By Melissa Sprouse Browne, Real Estate School of South Carolina
Thousands of real estate agents vie for your attention. They're everywhere - online, television, newspapers, billboards, bus benches, even at the grocery store in the stacks of homes magazines by the front door. With so many choices, how do you know which person is right for you? After all, the purchase and/or sale of a home is generally the largest transaction you will ever have, so it is critically important to choose the right person to represent you.
First, you need to learn a little about the terms used in the real estate business. A REALTOR® is someone who is a member of the National Association of REALTORS® (NAR). A real estate agent is someone who is licensed by the state licensing authority (in South Carolina, it's the South Carolina Real Estate Commission) to practice real estate. Many people use the terms "realtor" and "real estate agent" interchangeably. The term "realtor" should only be used when referring to someone who is a current member of the National Association of Realtors®. (You can expect to see the term on the person's business cards or other marketing material if he/she belongs to the organization.)
There is no difference legally between a "realtor" and a "real estate agent." Licensees who have joined the NAR are required to adhere to a standard Code of Ethics. Non-member agents are not required to follow the same Code of Ethics, but that's not to say they are unethical. They simply have chosen not to join the group.
The agent you choose to represent you in the purchase of a home might be different than the person you select to list your current home for sale. Many agents have specialties and it is wise to investigate the areas of expertise your potential agents have.
As a home purchaser, you will want an agent to represent you, the buyer. Many agents focus exclusively on working with buyers, so you should have no trouble finding someone that suits your needs. There are also agents who work both sides of the transaction (buying and selling), so it is not wrong to choose someone to represent you as a buyer who also represents sellers. Should you choose the latter option, be aware of the possibility that your agent could potentially represent you AND the seller, if you happen to purchase a home he/she has listed for sale. In that case, a dual agency would exist, meaning that the agent is bound to serve the best interests of both parties and cannot work exclusively for YOUR best interest.
If you go with a buyer's agent who only represents your interests in the transaction, that situation is also fine. In this case, people often wonder how the buyer's agent is paid. Usually, the buyer does not pay the commission to the buyer's agent. (However, he could pay the agent if the commission is not paid by the selling side.) When a home is sold, a commission is paid to both the selling agent (representing the buyer) and the listing agent (representing the seller). The commission is usually a percentage of the sales price, such as 6%. Note that commissions are negotiable and cannot be set as standard fees, which would violate antitrust laws.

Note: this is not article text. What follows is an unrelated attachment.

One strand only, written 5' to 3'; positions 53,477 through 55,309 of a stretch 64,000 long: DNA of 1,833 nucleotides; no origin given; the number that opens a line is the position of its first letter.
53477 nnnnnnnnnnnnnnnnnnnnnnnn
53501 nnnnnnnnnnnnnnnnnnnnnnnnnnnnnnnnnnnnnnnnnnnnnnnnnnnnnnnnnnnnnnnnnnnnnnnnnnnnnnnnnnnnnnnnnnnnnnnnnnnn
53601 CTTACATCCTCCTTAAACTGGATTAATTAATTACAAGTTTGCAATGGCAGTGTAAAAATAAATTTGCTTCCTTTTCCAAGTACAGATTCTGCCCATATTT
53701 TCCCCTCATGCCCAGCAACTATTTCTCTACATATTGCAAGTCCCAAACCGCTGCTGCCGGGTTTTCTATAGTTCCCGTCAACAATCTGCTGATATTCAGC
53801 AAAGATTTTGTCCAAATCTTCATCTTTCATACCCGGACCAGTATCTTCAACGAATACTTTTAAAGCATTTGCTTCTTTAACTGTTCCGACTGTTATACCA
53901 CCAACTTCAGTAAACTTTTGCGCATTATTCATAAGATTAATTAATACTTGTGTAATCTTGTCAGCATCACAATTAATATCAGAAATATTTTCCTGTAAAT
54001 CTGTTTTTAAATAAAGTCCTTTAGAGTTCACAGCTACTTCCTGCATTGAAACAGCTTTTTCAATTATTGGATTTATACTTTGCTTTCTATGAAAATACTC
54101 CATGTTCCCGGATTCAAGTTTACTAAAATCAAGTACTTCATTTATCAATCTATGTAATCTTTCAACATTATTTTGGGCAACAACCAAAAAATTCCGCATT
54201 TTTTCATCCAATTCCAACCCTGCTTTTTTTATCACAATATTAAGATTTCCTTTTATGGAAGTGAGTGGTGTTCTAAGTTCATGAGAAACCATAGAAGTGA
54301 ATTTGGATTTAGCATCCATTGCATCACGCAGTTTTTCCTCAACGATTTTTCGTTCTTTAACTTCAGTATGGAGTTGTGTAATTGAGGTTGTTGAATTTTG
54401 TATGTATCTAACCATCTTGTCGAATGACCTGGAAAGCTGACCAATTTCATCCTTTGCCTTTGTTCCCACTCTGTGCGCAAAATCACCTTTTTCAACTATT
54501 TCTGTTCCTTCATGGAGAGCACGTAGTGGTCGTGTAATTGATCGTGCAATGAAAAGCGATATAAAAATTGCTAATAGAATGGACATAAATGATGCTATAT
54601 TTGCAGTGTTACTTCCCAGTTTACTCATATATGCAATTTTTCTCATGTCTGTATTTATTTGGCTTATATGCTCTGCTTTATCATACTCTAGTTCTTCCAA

As the home seller, you will most likely list your home for sale with an agent. Again, the possibility exists that your agent could also represent the purchaser, if that agent works with both buyers and sellers.
Now that the conditions of the transaction are clear, how do you choose the right agent?
First, look for an agent who claims to work with your particular situation, such as luxury homes, or first time buyers, or perhaps lakefront property. Once you have a group of agent names, you'll want to interview at least three agents before making your final decision.
At the interview, each agent will make his or her presentation as to why you should choose that agent. You can expect to hear about her experience, her marketing plan for your property or her approach to finding the property you seek, information on her company, websites that will be utilized, advice on making/accepting offers and perhaps a portfolio of properties previously/currently listed with this agent.
Carefully evaluate the information. Does the agent have a professional marketing approach, with consistency of image? Does the presentation stand out as truly professional, or does it look like a template that everyone else is using? Did the agent use enough attention to detail - was the information about your home correct, did you notice any misspelled words or grammar errors, were the photos high quality? If not, then remember that this will be the same person preparing the sales materials on YOUR house. If the agent's own materials are poor quality, then you may reasonably expect that the materials created for your property will be commensurate.
Did you feel a rapport with the agent? Having a good relationship with open communication is key to the successful completion of the transaction. Even if you have found an agent with many years of experience with the type of property you have/desire, if you are not comfortable having a conversation with him, then it is not the right decision to hire this person.
Does the agent have time to properly service your needs? Many successful agents are able to manage several clients at once through the use of assistants. If your agent candidate takes a team approach, find out which person will be responsible for each portion of the process.
A helpful hint in hiring an agent is to ask your friends and neighbors about their personal experiences with real estate agents. A glowing recommendation from a trusted friend can go a long way in making the right choice.
Once the research is concluded and you have interviewed the candidates, trust your instincts. If someone looks great on paper, but you didn't have a good feeling face to face, then choose another agent.